Friday, August 27, 2010

The ultimate one-liner to ZIP a bunch of different directories up into separate files...

Suppose you have a bunch of directories that you want to ZIP up, each having individual ZIP files. You also want to collapse any subdirectories within those directories.

This blog entry says to never use ls and pipe it to awk. The reason? If you have any directories that have spaces in them, awk will not parse them correctly. For more info, see here:

Eventually, I settled on this line:
find . -maxdepth 1 -type d -print | awk '{if ($0 == ".") next; print "zip -r -j \""$0".zip\" \""$0"\""}' | sh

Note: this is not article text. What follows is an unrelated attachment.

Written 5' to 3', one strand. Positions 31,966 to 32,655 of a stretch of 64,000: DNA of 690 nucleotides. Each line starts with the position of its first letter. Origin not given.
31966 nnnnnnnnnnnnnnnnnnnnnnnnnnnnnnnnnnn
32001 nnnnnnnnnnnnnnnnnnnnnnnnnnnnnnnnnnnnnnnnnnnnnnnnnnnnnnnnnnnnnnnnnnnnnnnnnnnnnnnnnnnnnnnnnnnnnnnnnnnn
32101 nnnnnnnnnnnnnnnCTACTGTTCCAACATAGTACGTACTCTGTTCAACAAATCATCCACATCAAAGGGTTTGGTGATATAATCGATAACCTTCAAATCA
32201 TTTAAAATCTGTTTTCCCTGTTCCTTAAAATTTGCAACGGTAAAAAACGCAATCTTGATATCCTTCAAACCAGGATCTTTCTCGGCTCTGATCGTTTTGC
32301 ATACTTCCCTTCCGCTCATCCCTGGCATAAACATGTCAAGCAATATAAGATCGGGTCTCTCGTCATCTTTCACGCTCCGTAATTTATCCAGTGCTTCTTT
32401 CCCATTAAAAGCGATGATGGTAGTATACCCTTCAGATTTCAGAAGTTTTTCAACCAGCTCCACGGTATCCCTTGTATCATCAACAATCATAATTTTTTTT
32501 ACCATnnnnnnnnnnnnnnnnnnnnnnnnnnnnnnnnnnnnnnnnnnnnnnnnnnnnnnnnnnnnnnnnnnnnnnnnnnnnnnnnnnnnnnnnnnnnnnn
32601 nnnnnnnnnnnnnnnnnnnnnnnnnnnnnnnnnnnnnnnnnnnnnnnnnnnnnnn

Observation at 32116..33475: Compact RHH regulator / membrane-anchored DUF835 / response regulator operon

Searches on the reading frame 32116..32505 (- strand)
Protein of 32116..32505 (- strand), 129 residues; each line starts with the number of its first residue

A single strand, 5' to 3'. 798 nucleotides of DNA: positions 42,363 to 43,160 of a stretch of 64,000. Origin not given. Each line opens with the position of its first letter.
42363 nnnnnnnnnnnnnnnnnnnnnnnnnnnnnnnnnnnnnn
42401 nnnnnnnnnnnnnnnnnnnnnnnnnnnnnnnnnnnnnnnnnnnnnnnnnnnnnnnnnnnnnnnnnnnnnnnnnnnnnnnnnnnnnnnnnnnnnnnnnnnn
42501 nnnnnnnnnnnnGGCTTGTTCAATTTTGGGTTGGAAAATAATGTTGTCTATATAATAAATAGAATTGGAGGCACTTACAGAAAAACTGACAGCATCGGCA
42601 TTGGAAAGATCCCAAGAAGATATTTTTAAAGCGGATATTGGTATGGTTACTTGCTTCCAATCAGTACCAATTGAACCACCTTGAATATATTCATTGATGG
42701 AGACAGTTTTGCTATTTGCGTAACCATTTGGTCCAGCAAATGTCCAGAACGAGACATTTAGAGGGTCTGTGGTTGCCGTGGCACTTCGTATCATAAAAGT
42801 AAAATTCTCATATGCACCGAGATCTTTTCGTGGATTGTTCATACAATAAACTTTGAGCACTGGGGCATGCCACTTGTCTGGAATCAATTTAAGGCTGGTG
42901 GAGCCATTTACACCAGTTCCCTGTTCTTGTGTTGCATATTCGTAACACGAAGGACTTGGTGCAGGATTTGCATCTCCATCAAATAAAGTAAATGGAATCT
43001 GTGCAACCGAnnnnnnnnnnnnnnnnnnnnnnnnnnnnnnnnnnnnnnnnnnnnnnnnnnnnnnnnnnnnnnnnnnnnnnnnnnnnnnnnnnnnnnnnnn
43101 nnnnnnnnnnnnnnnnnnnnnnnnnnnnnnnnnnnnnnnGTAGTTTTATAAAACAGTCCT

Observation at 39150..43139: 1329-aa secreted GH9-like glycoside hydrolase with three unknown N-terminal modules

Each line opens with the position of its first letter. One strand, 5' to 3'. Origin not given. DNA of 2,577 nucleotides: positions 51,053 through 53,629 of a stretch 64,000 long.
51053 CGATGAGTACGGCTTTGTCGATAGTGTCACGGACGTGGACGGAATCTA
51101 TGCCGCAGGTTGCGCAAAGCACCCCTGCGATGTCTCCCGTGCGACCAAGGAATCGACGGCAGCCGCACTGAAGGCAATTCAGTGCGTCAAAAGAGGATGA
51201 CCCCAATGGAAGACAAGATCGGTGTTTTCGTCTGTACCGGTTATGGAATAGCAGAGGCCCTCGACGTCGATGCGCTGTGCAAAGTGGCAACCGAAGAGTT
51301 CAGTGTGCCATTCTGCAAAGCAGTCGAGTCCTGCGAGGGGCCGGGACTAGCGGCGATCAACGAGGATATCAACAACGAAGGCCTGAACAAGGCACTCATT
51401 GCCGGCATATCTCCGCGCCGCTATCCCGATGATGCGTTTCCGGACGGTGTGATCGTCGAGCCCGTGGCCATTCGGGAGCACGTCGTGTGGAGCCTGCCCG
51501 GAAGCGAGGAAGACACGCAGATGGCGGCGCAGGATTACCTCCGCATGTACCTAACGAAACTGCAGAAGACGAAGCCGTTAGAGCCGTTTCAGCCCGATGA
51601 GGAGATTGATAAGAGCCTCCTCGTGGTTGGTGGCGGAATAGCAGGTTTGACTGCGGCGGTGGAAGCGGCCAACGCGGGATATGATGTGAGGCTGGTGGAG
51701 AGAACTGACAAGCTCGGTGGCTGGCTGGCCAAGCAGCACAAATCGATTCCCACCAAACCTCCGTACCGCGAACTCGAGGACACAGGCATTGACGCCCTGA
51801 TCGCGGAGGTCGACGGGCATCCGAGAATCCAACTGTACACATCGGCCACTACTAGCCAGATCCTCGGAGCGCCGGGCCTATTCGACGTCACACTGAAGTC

The "-type d" means to search for only directories. I pipe the result to awk, which skips the listing if it's a "." directory listing. Notice also I use $0 with awk -- since the default delimeter is a space, any directories with spaces will get parsed into $1.

I use the "-r" option to scan the directories recursively and the "-j" to junk the directory name.
In addition, I add surrounding quotation marks for both the zip file and directory (\") to avoid Unix parsing issues (in case the directories have spaces in them).

I then pipe the final result to 'sh', which will execute the statement.

If you're in doubt, you can remove the final sh pipe ("| sh") to see how this command works for you!

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